NEW YORK — Extra! Extra! Read all about it! Fashion publicist slapped by angry editor over seating snafu at Zac Posen show, slaps back with $1-million lawsuit against the alleged slapper. Kimye (Kim Kardashian and Kanye West) cause rush-hour paparazzi scrum arriving at Grand Central Station for Marchesa show. Celebrity divorcee Katie Holmes launches second act presenting Holmes & Yang collection for the first time in the big time, at fashion week hub Lincoln Center. A three celeb-pileup — Emma Stone, Amy Adams and Diane Kruger — dominates the hubbub at Calvin Klein.
The clothes? Who had time to look? New York Fashion Week was as much about tabloidish exploits and celebrity photo ops as it was about clothes.
It's an event where a humiliated Hollywood wife (model Liberty Ross) can come to find redemption, walking tall on the runway at Alexander Wang's high-profile show and showing up her husband, director Rupert Sanders, and his young paramour, Kristen Stewart, while she was at it.
And it's where Olympians can come to polish their personal brands, bringing their medals backstage to pose with designers (sprinter Sanya Richards-Ross with designer Lubov Azria at BCBG) and testing their reporting for media outlets. (Ryan Lochte, the swimmer with questionable style chops, covered the runways for E! Entertainment.)
There were enough basketballers on the scene (Russell Westbrook, Chris Bosh) to play a pickup game. Tyson Chandler and wife Kimberly were reporting a story for Vogue magazine. And Rajon Rondo (who had never been to a fashion show in his life before he popped up here last week) was deputized as GQ magazine's fashion intern. It may have been the first time in fashion week history that an intern was guaranteed a front-row seat.
Fashion week, which started Sept. 5, was up against the MTV Music Awards, the Democratic National Convention and the Toronto International Film Festival. And still, the celebrities came out in droves. Why? Well, who doesn't love a fashion show? But there are other reasons, as well.
"It's a symbiotic relationship," Sasha Charnin Morrison, US Weekly fashion director, said of celebrities and designers. "The photographs of a celebrity at a show get live streamed, Tweeted and blogged about, which is invaluable for a designer."
You can have a clunker of a movie — or a marriage — but show up at fashion week and it can be elevating. "You have to get out there and work it if you want magazine covers and ad campaigns," Morrison said.
Susan Kaufman, editor of People StyleWatch, points to three categories of celebs who show up in the front row. "For younger starlets, it's strategic to get out and about to gain exposure," she said. It's also a good platform for promoting upcoming film and TV projects, and a fashion show can be tacked onto appearances on New York-based TV talk shows.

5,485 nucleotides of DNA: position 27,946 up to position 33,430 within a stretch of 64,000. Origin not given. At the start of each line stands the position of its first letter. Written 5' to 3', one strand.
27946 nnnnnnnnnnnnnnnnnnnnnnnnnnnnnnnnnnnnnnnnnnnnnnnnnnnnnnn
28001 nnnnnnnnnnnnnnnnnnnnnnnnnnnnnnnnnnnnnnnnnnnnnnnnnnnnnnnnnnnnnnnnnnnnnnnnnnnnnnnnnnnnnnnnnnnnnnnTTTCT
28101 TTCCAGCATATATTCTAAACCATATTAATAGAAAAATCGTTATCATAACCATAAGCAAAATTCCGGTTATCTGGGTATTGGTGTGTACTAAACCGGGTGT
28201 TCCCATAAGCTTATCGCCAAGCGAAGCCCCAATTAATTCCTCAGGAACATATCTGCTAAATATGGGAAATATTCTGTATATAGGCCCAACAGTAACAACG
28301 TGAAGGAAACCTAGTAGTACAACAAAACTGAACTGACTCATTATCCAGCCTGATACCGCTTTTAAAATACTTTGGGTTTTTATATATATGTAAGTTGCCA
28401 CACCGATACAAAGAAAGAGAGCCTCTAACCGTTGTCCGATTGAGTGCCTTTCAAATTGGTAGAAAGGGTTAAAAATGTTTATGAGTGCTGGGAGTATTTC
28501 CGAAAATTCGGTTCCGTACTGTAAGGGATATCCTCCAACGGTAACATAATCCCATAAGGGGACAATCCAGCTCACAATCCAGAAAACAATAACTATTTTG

"Then there are those celebs who already have relationships with designers, like Sarah Jessica Parker at Diane von Furstenberg, or Florence Welch and Kirsten Dunst at Proenza Schouler," Kaufman continued. These women are tastemakers, already known and followed for their fashion sense, who attend shows of designers they like to wear or with whom they are friendly.
The third group are high-wattage seat fillers — celebrities who receive special treatment, such as appearance fees, free clothing or travel expenses, in exchange for posing for the cameras while wearing a designer's clothes. "Some designers could use the attention," Kaufman said.
But is it too much of a distraction when, during a designer's $100,000 runway-show production, guests are sheep-dogging to get a camera-phone shot of Kanye, instead of looking at the gown that took 100 hours to make?
No, according to Kelly Cutrone, a fashion publicist-turned-author and TV star who handles several designer clients. (Cutrone had her own brush with tabloid fame in 2009 when she let Ashley Dupre, the call girl who brought down then-New York Gov. Eliot Spitzer, into Yigal Azrouel's fashion week show and was fired by the designer as a result.) "It's fantastic" to have the celebrity presence, she said. "It draws the attention of the press and the bloggers from all over the world to all the designers who are here showing their creations."
While there are always brands that will pay to stock the front row with bold-faced names, Cutrone said celebs also seek out fashion shows on their own volition, and sometimes at the last minute. She calls them "drive-bys."
"We've had some amazing drive-bys this season," she said. "Paula Abdul showed up at one of our shows, and at Jeremy Scott we had Tyra Banks — she was planned on because we're on a show together — but Ryan Lochte was there. Apparently he's a fan. And [hip-hop recording artist and record producer] Swizz Beatz was there with his baby. It was pretty amazing. It's more random than last year's drive-bys of Joe Jonas and [photographer] Terry Richardson."
The draw is easy to explain, Cutrone said. "It's a great way for them to really be in control of their own brand and their own image, and position themselves in a place and in a way that there's the potential to be seen by fashion brands that might be willing to throw millions of dollars at them."
Kaufman said there are times when celebrities can be distracting at a fashion show, but that was not the case this season. The dressed-up bloggers and hangers-on (that dude with the banker's haircut, in a ball gown and a "bite me" necklace for instance) are driving just as much of a photo-snapping frenzy, Kaufman said. "They are the new celebrities."
And the new gossip column fodder.
Word has it that flamboyant front-row fixture and blogger Bryanboy is "really, really scared" about the effects of the new level of fame he expects from his star turn as a judge on the upcoming season of "America's Top Model." Apparently, he doesn't want to be a role model.